A road in south east London now resembles a sea of rubbish after fly-tippers have continuously dumped their rubbish there over the last 20 years.
Images show furniture, fridges, tyres and household and industrial waste strewn across Wallhouse Road in Erith. It has been a hotspot for illegal waste disposal since local resident Kevin Richards moved to the area at the turn of the millennium.
The 56-year-old uses the dead-end road to get to Darent Industrial Park and says driving through it at night has caused damage to his vehicle. The father-of-one claims authorities have ignored the problem, and it has significantly worsened in recent years.
"During the night there's fly-tipping in the middle of the road,” Richards said. "I damaged the front bumper of my minibus one night, which is costing me £500 to repair. I've contacted Bexley Council, my local MP ( Conservative Sir David Evennett) and the Environment Agency about it, but they are all passing the buck and saying it's nothing to do with them.
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"In the summer of 2022, there was a huge fire down the road and it was closed off for three days. The fire got rid of most of the rubbish but now it's worse than it was before. Because it's down a dead-end road and not many people go down the estate, it's out of sight, out of mind.There are no streetlights at all. It's pitch black down there.
“People know that they can go down there and tip as they're not going to get fined or anything. No one's going to say anything to them. So basically, it's a free landfill. I've actually seen people dumping rubbish in full daylight – they just know there's no repercussions. Nobody wants to know."
Richards believes many people dump their rubbish on the road as legally disposing of it is expensive. He says responses from authorities have all proven disappointing - saying there is even some confusion as to who is responsible.
“I've spoken to people who are in their 50s and 60s, and they tell me when they were a child, they used to go down that road to play," Richards added. It was a lovely, beautiful area with the dike on the other side of the road - they used to go fishing. You'd be lucky if there's anything in there now.”
A spokesperson for Bexley Council insisted it took fly-tipping seriously and was working to add more CCTV cameras and deterrents to discourage would-be dumpers. The spokesperson said: “We remove any waste which has been deposited onto the highway as quickly as possible. The ditches which run alongside the highway are privately owned and we are working on solutions with the landowner.”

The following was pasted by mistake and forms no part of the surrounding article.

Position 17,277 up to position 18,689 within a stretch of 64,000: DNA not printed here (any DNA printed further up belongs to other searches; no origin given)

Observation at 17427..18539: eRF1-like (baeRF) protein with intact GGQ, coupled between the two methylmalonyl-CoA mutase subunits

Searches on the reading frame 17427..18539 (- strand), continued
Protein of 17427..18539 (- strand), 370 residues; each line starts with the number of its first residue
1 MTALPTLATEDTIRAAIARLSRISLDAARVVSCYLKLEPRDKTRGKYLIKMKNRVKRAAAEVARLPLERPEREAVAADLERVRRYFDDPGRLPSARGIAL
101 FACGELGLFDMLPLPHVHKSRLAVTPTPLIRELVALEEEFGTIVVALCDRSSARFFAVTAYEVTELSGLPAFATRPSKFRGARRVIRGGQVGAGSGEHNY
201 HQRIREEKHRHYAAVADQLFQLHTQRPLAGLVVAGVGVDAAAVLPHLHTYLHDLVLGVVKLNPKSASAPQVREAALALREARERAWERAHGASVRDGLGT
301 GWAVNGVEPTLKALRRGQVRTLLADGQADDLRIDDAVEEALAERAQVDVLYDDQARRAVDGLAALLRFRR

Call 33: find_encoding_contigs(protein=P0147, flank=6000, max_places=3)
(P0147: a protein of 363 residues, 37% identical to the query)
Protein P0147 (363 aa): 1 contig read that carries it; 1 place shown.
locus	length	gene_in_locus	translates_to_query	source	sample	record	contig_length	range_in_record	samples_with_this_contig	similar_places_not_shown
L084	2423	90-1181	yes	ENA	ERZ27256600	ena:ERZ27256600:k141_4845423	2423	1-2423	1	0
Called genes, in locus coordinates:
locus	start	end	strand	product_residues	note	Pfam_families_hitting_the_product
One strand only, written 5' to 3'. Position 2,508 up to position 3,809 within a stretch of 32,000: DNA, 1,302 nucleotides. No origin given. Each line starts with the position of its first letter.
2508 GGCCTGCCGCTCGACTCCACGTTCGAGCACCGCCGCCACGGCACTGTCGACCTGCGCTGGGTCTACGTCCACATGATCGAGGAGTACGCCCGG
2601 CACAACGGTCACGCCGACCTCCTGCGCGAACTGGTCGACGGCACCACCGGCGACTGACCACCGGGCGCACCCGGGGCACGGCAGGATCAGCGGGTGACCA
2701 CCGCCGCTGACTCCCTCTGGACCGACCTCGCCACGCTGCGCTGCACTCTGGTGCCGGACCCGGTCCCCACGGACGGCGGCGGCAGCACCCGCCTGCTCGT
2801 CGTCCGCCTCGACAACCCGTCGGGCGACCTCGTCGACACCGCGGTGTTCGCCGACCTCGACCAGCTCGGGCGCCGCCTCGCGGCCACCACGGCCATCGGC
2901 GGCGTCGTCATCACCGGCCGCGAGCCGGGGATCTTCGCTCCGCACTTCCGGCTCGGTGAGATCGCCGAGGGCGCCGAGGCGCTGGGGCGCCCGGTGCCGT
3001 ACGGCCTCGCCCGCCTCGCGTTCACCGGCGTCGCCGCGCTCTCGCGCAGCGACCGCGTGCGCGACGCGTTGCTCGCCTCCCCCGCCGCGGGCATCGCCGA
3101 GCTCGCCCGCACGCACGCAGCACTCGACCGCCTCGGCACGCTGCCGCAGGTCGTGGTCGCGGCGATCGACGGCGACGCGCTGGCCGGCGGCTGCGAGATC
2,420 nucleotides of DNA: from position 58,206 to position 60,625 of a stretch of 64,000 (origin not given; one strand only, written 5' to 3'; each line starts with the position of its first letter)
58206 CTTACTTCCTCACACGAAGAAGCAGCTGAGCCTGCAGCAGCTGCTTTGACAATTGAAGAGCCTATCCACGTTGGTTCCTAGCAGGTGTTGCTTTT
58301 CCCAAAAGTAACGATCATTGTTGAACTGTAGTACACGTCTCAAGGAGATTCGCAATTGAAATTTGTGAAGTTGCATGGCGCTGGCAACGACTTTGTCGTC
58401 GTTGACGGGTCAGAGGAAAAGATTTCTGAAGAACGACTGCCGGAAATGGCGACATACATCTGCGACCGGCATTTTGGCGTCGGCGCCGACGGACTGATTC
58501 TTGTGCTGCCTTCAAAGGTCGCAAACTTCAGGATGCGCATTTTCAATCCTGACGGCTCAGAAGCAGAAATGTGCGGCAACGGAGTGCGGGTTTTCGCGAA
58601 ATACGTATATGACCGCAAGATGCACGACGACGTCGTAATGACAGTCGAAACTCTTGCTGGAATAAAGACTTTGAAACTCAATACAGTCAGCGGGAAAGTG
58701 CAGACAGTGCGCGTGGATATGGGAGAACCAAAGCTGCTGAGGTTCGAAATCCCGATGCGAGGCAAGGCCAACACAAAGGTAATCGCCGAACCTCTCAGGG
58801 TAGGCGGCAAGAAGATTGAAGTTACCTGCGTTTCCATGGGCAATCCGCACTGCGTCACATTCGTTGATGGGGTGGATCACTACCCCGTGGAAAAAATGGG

The council reported 83 Fixed Penalty Notices issued for illegal waste deposits on Wallhouse Road last year, along with 21 issued to non-compliant waste carriers and nine to residents lacking due diligence when arranging for a contractor to collect their waste.
Meanwhile, the Environment Agency says it collaborates with local authorities, police, and businesses to tackle fly-tipping and is reportedly seeking a long-term solution for the fly-tipping problem on Wallhouse Road.
A spokesperson for the government agency added: “We carry out targeted days of action with partners to disrupt those who are intent on breaking the law when carrying waste. We will continue to work with all partners to develop a long-term and robust solution to stop the complex fly-tipping issues on Ray Lamb Way and Wallhouse Road."
Fly-tipping punishments in England
Local authorities in England reported over a million fly-tipping incidents in 2022, according to the Department for Environment, Food & Rural Affairs (DEFRA). These incidents could have resulted in various actions from the council, including investigations, warning letters, fixed penalty notices and criminal prosecutions.
However, an analysis by LoveJunk, a waste removal marketplace, revealed that only a tiny fraction of these incidents led to any punitive action. Out of the 1,091,019 fly-tipping incidents reported in 2022, just one in 100 resulted in a fixed penalty notice that was paid, and only one in 500 resulted in a criminal prosecution.
The amount of the fine or the length of the prison sentence depends on how bad the fly-tipping is. People who dump small amounts of waste may be fined up to £1,000. But those who dump a lot of waste could be taken to court and fined up to £50,000 or even sent to prison.
To stop fly-tipping, the government has taken steps such as increasing enforcement and using cameras to monitor places where people often dump waste. Last year, on-the-spot fines for litter, graffiti and fly-tipping were raised as part of a crackdown on anti-social behaviour.